This was one of the most fascinating case histories I had ever read, and I note from my diary that I was moved to make it the basis for one option in the take-home written examination for my Psychology 215, Culture and Personality, course, back in 1985. Here are the questions I posed for my students (and myself):

  • Consider the appended case history [Khan, 1984], and prepare a six to eight page paper discussing the following points and any others you consider equally important:

    • In what sense might the man who is the subject [or is he the object?] of the story be considered "evil," rather than merely neurotic?

    • How did he get to be that way (be as psychodynamic as you can)? {e.g., what role do the "girlie bikes" play? Is that an active or a passive role (cf. Rapaport)?}

    • What is the role of the young woman? Would he have had a depressive crisis had he not met her?

    • How did she get to be that way (this would be an appropriate time to start reading Chodorow, or at least to finish Erikson)?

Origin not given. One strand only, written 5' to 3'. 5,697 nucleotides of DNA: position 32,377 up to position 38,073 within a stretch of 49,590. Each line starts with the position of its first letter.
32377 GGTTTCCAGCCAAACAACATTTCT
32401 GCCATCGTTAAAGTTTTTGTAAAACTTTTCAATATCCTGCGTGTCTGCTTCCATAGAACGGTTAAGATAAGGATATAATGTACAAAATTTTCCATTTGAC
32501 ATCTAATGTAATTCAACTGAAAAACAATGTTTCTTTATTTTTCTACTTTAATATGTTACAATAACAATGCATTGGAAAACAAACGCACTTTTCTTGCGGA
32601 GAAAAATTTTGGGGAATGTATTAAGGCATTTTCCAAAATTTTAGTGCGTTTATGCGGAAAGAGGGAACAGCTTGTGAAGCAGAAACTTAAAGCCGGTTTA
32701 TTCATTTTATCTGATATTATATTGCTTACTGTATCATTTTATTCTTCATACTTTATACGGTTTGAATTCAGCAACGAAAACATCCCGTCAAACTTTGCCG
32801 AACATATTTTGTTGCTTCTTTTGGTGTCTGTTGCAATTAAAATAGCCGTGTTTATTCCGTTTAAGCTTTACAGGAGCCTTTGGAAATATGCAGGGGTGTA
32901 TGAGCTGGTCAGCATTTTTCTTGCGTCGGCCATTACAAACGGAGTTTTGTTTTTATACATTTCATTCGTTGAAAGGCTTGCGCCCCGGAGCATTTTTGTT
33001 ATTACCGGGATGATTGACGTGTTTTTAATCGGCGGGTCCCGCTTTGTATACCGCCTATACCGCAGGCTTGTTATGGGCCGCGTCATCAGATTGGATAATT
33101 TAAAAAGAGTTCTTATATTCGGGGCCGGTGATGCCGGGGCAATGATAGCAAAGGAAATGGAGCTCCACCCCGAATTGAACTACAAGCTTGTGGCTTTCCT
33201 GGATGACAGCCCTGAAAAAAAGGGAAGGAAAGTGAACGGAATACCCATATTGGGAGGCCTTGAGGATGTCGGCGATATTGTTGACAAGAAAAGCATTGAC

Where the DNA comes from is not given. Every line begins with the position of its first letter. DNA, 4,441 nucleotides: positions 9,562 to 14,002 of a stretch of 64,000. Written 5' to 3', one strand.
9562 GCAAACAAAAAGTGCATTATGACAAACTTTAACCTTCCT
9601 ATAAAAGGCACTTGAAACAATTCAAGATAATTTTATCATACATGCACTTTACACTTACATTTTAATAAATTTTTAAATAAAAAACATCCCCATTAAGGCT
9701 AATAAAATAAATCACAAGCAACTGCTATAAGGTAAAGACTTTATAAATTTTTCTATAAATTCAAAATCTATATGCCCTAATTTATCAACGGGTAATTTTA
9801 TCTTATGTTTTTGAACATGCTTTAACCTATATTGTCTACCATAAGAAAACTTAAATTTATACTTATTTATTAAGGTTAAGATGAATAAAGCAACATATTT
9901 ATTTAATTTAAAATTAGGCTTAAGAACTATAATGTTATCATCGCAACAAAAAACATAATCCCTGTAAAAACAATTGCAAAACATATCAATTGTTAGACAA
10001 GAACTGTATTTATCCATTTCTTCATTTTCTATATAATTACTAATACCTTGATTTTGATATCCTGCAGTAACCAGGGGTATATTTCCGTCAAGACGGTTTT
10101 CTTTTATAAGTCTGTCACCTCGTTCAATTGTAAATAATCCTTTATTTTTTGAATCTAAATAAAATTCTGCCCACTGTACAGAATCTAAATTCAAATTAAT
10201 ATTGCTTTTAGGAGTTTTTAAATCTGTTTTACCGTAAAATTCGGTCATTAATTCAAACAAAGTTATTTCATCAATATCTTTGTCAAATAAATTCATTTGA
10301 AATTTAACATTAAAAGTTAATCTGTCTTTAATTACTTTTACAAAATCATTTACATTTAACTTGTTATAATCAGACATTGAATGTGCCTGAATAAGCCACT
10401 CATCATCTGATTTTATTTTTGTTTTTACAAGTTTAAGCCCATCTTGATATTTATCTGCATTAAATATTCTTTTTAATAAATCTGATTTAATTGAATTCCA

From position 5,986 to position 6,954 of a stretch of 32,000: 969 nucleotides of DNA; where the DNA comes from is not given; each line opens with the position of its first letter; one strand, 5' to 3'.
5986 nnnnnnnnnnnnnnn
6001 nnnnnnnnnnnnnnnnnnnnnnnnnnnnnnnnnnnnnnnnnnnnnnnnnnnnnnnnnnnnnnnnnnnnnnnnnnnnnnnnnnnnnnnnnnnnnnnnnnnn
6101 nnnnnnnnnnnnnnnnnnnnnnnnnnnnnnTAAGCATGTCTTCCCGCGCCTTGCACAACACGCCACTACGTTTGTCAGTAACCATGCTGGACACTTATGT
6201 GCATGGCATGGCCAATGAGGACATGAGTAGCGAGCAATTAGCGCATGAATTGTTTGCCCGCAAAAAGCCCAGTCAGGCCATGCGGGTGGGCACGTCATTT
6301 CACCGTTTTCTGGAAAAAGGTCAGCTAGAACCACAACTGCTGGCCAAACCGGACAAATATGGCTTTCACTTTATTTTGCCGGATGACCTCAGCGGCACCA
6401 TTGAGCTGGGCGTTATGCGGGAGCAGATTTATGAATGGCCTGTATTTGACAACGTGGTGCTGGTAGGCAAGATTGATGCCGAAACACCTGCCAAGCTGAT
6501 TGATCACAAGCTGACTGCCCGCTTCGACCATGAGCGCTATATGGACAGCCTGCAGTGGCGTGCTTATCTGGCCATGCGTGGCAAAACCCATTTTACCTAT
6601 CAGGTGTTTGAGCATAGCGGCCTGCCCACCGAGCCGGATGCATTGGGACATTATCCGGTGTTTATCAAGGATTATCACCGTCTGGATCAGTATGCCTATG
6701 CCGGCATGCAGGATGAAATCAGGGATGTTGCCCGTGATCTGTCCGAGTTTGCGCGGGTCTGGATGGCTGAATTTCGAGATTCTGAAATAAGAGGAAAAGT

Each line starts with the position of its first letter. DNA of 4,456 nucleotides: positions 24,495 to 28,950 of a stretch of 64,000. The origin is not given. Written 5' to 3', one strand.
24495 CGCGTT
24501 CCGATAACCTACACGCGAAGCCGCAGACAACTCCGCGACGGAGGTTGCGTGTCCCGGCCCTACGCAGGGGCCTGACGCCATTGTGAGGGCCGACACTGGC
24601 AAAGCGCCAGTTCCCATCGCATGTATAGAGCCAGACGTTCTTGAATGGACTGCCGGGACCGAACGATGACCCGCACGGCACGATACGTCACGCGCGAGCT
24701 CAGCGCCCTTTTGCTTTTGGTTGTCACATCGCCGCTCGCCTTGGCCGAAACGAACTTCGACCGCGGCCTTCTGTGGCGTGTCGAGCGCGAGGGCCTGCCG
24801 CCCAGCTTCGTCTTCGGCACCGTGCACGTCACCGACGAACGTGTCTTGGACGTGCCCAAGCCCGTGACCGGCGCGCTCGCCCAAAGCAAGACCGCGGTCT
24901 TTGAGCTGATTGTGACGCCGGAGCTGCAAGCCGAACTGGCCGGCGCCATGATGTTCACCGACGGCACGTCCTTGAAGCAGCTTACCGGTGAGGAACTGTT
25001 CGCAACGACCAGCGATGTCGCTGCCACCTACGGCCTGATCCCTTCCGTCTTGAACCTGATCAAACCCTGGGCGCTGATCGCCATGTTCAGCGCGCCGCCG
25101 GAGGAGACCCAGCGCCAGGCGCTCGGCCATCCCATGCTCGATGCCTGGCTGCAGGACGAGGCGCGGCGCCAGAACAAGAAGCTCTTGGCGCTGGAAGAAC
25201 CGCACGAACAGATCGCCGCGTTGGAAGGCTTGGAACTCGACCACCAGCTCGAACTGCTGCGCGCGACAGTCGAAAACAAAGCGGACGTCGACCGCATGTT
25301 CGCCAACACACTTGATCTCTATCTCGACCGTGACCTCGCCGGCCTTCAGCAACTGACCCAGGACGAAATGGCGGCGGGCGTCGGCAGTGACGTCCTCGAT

As you can see, one working academic found Khan's ideas quite easy to integrate into the important issues in personality psychology 20 years ago: neo-Freudian ego psychology applied to lifespan development and gender. These were the fine years of Chodorow and Gilligan, and courses in "The Psychology of Women," and the sudden awareness that academe had opened itself to women's concerns, and to women themselves in the professoriate, even as postmodernism was getting us to re-read Freud on (counter)transference. There were, at the edge of psychoanalysis, a number of brilliant people telling us that this attempt to reconsider Freud for the postwar generation would force us to understand differently our ideas about the erotic: Susan Sontag, Jacques Lacan, Carol Gilligan, Jessica Benjamin. A little of The Tragic History of Masud Khan might frame a discussion of each of these.